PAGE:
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October 26, 1941 - Image 8

Resource type:
The Michigan Daily, 1941-10-26

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Joe L. Davis
To Give Talk
On Literature
Lecture Today Sponsored
By International Center
As Part Of Series
"The Modern Movement in the Lit-
erature of the United States" will be
-the subject of an address by Prof.
Joe L. Davis of the English depart,
ment at 7:30 p.m. today in the In-
ternational Center.
The lecture which' is one of the
regular series of Sunday evening pro-
grams sponsored by the Center, will
serve as the basis of discussion in the
organizational mest pg of a seminar
on "Certain Aspects of the Culture
of the United States" at 7:30 p.m.
Tuesday in the Center.
The seminar will have guest speak-r
ers at its meetings and will devote
itself to subjects r'elating to phases of
art, architecture and literature of the
United States. Its purpose is to give
foreign students a chance to become
acquainted with the American cul-
tural backgibund and American cul-
tural achievements.
Both the seminar and Sunday eve-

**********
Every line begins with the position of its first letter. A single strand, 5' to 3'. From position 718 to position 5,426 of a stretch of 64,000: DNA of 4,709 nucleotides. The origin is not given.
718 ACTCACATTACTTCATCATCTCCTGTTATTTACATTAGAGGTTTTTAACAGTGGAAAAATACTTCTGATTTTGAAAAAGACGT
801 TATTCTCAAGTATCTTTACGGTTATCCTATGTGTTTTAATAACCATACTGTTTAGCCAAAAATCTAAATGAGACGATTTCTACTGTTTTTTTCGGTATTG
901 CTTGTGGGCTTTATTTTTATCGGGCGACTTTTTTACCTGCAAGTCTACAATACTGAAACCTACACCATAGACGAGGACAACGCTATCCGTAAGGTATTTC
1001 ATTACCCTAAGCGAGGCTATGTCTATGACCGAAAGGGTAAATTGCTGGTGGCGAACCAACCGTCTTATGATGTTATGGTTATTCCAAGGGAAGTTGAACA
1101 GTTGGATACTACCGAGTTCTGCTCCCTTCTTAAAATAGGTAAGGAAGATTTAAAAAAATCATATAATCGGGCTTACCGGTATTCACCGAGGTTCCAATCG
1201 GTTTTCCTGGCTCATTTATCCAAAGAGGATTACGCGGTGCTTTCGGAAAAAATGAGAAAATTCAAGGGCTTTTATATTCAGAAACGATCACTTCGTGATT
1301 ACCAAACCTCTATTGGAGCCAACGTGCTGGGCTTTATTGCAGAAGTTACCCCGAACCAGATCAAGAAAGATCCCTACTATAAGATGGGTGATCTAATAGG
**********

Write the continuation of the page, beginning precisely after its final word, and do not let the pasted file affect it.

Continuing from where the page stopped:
ning program are also open to Amer-
ican students and townspeople. Dur-
ing the summer a similar series of
lectures en American culture was
given as part of the Latin-American
Summer School conducted at the In-
ternationT Cenie.r
Year's First Meeting1
For Newman Club
TorlBe Held Today
The Newman Club will hold its
first general meeting of the semester
at 4 p.m. today in the Club rooms of
the Chapel Auditorium.
The meeting, which will be pre-
sided over ,by Albin Schinderle, '42,
president, will consist mainly of the
election of three members-at-large
to the Council. These include Gerald
Huttlinger, '44, Samuel 'Bruni, Ellen
DeVine, '44A, Bill Schoofs, '42BAd,
and Anne Bismack, '43SN.
Besides the election of members-
at-large, the program for the comingt
semester will be announced. Follow-
ing the meeting there will be a sup-f
per in the basement of the Chapel.
Libby Mahlman, '43, and Harry Bay-
er, '44, are in charge of the *supper
and will be astisted by Preston Ger-
main; '43, and Winifred' Browne,
Opening of 14 state teachers' col-
leges in Pennsylvania w'as delayed by
an outbreak of infantile paralysis.

Group Seeks
New D on
in Legislature
Citizens' Committee Plan
Amendment To Voters
In Next Election
Seeking a reapportionment of
Michigan's legislature, a citizen'
committee met here yesterday anc,
proposed a constitutional amendmen'
to be submitted to the voters at the
next election, in November, 1942.
The committee cited the so-caller
"evils" of the present method b
which seats in the legislature are d-
vided and laid plans for a campaigr
to place the arendment on the ballot
by popular petition.